Living on water
By Richard Stone, Extension Educator in Housing Technology
My brother has a cute plaque at his lake home that says "A Place on the Water is a little closer to Heaven." Everyone who has been there agrees that in his case, with the home sitting up on a bluff overlooking the lake, that statement couldn't seem more true no matter what the season. Unfortunately, not every property owner has a lot with those same features or has had the same results.
A few years ago, soon after ice-out, I was asked to visit another lake home regarding water in the crawl space. When I arrived, I could see the water was pretty far up onto the front lawn. The homeowner who had invited me there opened the trapdoor to the crawlspace and asked if they should be concerned about the water level. It was not very far below the floor joists. Pumping was not an option, as they would be trying to drop the level of the entire lake. This homeowner was not looking at a very good menu of options. Sometimes, a foundation should just be set a little higher to avoid this type of future dilemma. The best time to make those decisions is before the new home is first built.
Lakeshore lots are not the only place where this issue comes up. As better and drier building locations are usually selected first to be built out, the last remaining properties may have a variety of challenging conditions that need to be addressed. One of those challenges could be a water table that is high enough to impact the foundation choices that are available. On occasion, I have been contacted for advice about placing footings that will be below the water table. One builder had the excavator dig the hole per specifications for a basement, but not having checked the ground water level in the design stage he now had some serious issues to work through. Even if it is only a "seasonal" high water level, building in the water seems risky at best. Building that close to the water table would seem to be inviting customer callbacks or worse. The water table is not necessarily where you think it might be by looking at the contour of the land.
Do we know what we are building on? Is the grade original or has the landscape been changed, moving the water features around and perhaps leaving an old, established pond buried under grade that could still be intact enough to trap water and flood a basement? A builder should know what is under the surface and design the home to fit the circumstances. Once the design is sold and the hole is dug, it will be difficult to change course. No one wants to end up with a basement full of water, especially after the house has been completed.
If we build during a relatively dry time, will the ground water level be higher at a future point in time? If the long term ground water level has been established, the design used for the lot can be selected with confidence and the foundation elevation can be set safely. Many homes near water, either on natural lakes or ponds, or on created water features (storm water retention ponds) are built with slab-on-grade foundations or walk-outs that are not very far above the surface water elevation of adjacent water features. As shown by the example given earlier, the high water potentials must be known and respected to stay high and dry. Building just a little above the water level may not be much of an improvement when it comes to keeping the lowest level of the home as dry as possible.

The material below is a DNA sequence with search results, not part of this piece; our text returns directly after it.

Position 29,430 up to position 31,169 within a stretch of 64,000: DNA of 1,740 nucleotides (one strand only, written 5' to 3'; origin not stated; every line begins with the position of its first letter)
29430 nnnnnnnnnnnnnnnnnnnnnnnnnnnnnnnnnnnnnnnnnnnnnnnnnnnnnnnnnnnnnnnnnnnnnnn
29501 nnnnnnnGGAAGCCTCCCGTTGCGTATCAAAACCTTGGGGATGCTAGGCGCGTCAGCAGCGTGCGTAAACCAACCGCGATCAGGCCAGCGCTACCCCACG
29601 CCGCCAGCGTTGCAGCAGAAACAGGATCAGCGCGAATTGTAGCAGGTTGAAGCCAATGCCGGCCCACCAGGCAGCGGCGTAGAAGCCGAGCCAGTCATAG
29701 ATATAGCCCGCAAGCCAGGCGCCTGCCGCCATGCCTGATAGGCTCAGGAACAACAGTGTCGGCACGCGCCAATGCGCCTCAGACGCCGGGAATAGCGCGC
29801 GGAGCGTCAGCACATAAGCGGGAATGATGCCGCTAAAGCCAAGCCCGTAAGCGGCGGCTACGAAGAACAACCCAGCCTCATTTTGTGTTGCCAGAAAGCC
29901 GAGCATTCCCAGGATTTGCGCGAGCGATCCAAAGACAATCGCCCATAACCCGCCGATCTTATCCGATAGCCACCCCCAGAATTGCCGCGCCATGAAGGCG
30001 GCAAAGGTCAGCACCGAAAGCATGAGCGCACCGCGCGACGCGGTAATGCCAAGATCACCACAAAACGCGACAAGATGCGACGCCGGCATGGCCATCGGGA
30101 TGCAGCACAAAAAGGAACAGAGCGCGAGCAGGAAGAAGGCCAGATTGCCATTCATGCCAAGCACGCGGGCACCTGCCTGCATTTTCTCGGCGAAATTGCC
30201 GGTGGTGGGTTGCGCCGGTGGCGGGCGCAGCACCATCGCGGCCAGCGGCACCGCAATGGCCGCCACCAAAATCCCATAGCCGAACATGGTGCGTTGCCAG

To avoid risk, we can employ effective water management strategies to reduce the possibility of water damage that could result in the loss of both dollars and reputation. As described above, knowing the location of the ground water below a building lot is a great place to start. Next, the excavation should be well drained. A layer of washed rock several inches thick under the slab will help keep the slab dry by directing the water to either daylight drainage or into a sump basin. The air space in the gravel field acts as a capillary break and at the same time provides a good base for a soil gas system. If drain tile is placed around the inside of the footings and connected to a sump basin and all interior footings have crossover pipes through them, the basement is two steps on the way to an effective soil gas system. To keep moisture and other pollutants from entering the home and to prevent the "short circuiting" of soil gas system air flows, slab edges and all slab penetrations including tub openings, the sump system cover, and pipe openings should be sealed.
On the exterior of the foundation, drain rock or drainage board should be placed to move any surface water quickly down to the drainage tile system at the footings. It may be a good idea to keep the interior and exterior drain tile separated if the exterior part of the drainage system runs to daylight. The soil gas system on the interior may function more effectively if it is contained inside the perimeter footings and not connected to drainage tile that's open to daylight. After carefully placing all the underground drainage components, make it easier on them by sloping the final grade about five percent down and away from the building for at least ten feet and use gutters and downspouts to direct water from the roof at least ten feet out from the foundation so it will run away from the building. If the home is cut into the side of a slope, a swale should be designed and cut into the yard at least ten feet up-slope from the home to direct surface run-off away from the foundation.
Water is a major contributing factor to both durability and indoor environmental quality issues in homes. By aggressively addressing ground water issues during both the design and construction processes, builders can take control of the situation and reduce risk.